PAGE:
Original Research

An audiological profile of patients infected with multi-drug resistant tuberculosis at a district hospital in KwaZulu-Natal

Delicia Appana, Lavanithum Joseph, Jessica Paken
South African Journal of Communication Disorders | Vol 63, No 1 | a154 | DOI: https://doi.org/10.4102/sajcd.v63i1.154 | © 2016 Delicia Appana, Lavanithum Joseph, Jessica Paken | This work is licensed under CC Attribution 4.0
Submitted: 16 February 2016 | Published: 25 November 2016

About the author(s)

Delicia Appana, Department of Health, Durban, South Africa
Lavanithum Joseph, Discipline of Audiology, University of KwaZulu-Natal, South Africa
Jessica Paken, Discipline of Audiology, University of KwaZulu-Natal, South Africa


Background: The increased incidence of multi-drug-resistant tuberculosis (MDR-TB) and the consequent use of aminoglycosides with their ototoxic potential necessitate a better understanding of the audiological pattern of infected patients.

Objective: To describe the occurrence and nature of hearing loss in patients with MDR-TB receiving aminoglycosides over a period of 6 months.

Methods: Baseline and five consecutive monthly audiological assessments were conducted on 52 adults at a hospital in KwaZulu-Natal. A longitudinal descriptive study was implemented. A conventional audiological test battery, extended high frequency audiometry and otoacoustic emission testing were conducted. Data were analysed using SPSS version 19 statistical software package.

Results: Decreased hearing was the most common audiological symptom experienced. Bilateral sensorineural hearing loss was predominant. Ototoxic hearing loss was noted in 27 participants (52%) in 1 month post-treatment. Hearing loss progressed from mild to moderate at post-treatment one, to moderate to severe at post-treatment three and severe to profound at post-treatment five. Changes in hearing function were noted in 52 participants (100%) by post-treatment five. High and ultra-high frequencies were most affected. Speech discrimination scores deteriorated over time. The number of patients with absent distortion product otoacoustic emissions increased over treatment duration.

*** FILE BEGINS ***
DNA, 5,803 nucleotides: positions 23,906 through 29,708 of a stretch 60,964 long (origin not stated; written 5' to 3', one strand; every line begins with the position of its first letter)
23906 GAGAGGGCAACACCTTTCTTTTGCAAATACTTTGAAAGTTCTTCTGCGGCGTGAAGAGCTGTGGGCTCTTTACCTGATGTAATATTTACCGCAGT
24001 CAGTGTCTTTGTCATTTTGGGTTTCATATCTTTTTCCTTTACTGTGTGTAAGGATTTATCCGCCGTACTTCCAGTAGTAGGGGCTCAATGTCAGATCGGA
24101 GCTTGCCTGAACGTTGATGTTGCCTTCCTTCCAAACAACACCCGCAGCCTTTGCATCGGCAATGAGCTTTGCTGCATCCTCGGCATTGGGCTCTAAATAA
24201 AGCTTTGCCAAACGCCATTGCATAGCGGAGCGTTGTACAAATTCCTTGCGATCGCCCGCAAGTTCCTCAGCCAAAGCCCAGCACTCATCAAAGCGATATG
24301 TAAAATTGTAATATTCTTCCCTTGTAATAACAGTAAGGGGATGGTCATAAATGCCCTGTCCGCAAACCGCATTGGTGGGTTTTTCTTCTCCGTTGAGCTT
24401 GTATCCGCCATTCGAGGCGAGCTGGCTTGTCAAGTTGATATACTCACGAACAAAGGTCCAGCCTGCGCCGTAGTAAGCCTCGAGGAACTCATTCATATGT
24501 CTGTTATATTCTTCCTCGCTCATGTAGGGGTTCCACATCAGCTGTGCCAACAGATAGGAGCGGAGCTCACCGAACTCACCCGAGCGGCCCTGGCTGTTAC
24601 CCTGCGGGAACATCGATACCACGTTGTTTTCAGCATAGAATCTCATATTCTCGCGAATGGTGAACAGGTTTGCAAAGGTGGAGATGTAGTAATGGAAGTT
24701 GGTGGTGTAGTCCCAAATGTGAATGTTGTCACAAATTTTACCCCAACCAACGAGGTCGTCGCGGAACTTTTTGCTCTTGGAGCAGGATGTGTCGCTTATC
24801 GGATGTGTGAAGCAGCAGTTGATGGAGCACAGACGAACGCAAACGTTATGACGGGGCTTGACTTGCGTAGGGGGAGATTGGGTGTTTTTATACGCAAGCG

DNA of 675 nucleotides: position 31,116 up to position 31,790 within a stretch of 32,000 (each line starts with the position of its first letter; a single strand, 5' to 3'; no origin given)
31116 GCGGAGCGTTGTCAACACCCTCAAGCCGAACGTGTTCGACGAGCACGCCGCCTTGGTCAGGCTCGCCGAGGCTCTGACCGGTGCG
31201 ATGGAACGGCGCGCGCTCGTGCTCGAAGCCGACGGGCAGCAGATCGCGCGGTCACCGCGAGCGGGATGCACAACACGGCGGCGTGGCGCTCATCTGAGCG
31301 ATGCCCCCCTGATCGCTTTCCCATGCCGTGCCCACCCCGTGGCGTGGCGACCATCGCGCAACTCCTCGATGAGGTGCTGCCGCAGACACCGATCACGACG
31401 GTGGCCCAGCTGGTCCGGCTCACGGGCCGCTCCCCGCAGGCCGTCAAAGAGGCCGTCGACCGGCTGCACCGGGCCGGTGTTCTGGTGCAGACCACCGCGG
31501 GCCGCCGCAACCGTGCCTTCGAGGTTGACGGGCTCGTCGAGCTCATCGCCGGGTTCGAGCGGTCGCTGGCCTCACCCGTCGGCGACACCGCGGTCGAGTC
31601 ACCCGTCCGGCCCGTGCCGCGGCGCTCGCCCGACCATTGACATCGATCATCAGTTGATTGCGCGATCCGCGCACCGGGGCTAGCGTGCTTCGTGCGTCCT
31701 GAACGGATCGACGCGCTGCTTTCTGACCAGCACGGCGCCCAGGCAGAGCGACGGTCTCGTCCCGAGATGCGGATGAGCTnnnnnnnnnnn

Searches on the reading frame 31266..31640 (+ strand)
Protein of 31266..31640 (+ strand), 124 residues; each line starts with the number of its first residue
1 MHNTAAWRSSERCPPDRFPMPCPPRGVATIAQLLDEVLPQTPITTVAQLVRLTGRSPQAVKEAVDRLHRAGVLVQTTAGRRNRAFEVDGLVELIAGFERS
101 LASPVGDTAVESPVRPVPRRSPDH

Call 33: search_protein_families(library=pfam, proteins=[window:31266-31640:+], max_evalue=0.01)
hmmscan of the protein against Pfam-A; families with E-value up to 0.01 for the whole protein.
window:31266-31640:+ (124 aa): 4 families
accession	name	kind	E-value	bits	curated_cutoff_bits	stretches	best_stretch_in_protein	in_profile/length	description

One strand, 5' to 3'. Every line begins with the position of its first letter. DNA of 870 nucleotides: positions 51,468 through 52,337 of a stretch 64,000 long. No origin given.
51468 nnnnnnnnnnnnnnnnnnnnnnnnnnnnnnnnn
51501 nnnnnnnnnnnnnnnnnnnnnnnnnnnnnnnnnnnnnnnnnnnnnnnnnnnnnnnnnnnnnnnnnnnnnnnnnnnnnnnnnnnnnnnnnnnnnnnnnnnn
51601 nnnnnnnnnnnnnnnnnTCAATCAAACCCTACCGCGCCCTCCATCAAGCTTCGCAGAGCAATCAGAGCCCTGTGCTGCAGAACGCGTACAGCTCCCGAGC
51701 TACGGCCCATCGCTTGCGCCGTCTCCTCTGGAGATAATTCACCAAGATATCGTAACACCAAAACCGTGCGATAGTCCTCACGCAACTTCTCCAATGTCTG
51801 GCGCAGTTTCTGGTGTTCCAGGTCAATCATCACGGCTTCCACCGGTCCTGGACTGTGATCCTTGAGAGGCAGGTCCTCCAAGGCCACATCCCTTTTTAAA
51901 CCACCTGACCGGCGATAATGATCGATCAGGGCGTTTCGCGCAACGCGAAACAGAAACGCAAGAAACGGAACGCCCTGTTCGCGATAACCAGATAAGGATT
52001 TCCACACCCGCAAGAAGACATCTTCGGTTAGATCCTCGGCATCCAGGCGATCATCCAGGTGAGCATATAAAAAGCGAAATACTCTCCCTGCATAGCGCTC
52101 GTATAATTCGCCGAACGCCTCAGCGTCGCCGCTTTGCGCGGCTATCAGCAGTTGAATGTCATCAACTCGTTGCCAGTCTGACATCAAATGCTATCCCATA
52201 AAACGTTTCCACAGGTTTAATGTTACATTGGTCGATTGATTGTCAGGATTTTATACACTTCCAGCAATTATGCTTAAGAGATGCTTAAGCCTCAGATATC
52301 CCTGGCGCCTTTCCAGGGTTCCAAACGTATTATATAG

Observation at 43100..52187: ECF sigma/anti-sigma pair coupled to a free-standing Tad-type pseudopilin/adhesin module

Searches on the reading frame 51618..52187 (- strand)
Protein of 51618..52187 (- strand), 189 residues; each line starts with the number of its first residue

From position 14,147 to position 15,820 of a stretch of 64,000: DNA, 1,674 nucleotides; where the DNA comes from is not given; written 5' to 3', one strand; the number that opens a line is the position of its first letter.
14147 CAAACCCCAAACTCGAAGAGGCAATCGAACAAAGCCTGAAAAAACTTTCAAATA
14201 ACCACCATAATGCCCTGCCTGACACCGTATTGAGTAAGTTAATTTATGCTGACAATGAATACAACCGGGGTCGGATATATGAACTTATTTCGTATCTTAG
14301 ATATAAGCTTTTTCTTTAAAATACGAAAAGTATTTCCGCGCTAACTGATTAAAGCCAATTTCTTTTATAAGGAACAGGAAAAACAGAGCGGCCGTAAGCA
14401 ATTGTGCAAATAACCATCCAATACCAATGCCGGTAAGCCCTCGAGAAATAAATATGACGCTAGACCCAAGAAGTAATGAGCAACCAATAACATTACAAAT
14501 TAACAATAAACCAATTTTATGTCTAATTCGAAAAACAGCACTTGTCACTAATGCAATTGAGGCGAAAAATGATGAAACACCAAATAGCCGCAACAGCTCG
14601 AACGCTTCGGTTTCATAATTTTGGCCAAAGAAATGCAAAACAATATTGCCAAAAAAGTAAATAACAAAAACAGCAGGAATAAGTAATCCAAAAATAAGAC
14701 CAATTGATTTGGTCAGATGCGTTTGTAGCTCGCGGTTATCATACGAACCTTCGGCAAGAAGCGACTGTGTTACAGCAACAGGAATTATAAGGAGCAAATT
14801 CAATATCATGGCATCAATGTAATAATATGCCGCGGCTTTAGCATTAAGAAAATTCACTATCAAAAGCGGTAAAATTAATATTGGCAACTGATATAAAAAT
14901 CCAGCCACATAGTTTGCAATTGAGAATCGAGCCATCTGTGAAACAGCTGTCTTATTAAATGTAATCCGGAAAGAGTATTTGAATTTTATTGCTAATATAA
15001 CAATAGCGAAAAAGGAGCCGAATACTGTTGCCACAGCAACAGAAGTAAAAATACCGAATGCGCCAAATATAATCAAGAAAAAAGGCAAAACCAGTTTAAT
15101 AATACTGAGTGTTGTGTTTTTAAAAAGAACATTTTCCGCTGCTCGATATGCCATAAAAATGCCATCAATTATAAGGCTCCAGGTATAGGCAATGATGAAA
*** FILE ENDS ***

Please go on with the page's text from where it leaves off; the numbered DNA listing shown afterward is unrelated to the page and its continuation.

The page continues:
Conclusion: The greatest effects were observed in the high frequencies before manifesting in the lower frequencies. This highlights the importance of inclusion of high frequency audiometry in the early detection of ototoxicity which can go undiagnosed with traditional audiometry. The high prevalence of hearing loss has implications for the provision of audiological service to this patient population.


Audiological profiles; multi-drug resistant tuberculosis, ototoxic hearing loss; audiological monitoring; aural rehabilitation


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Crossref Citations

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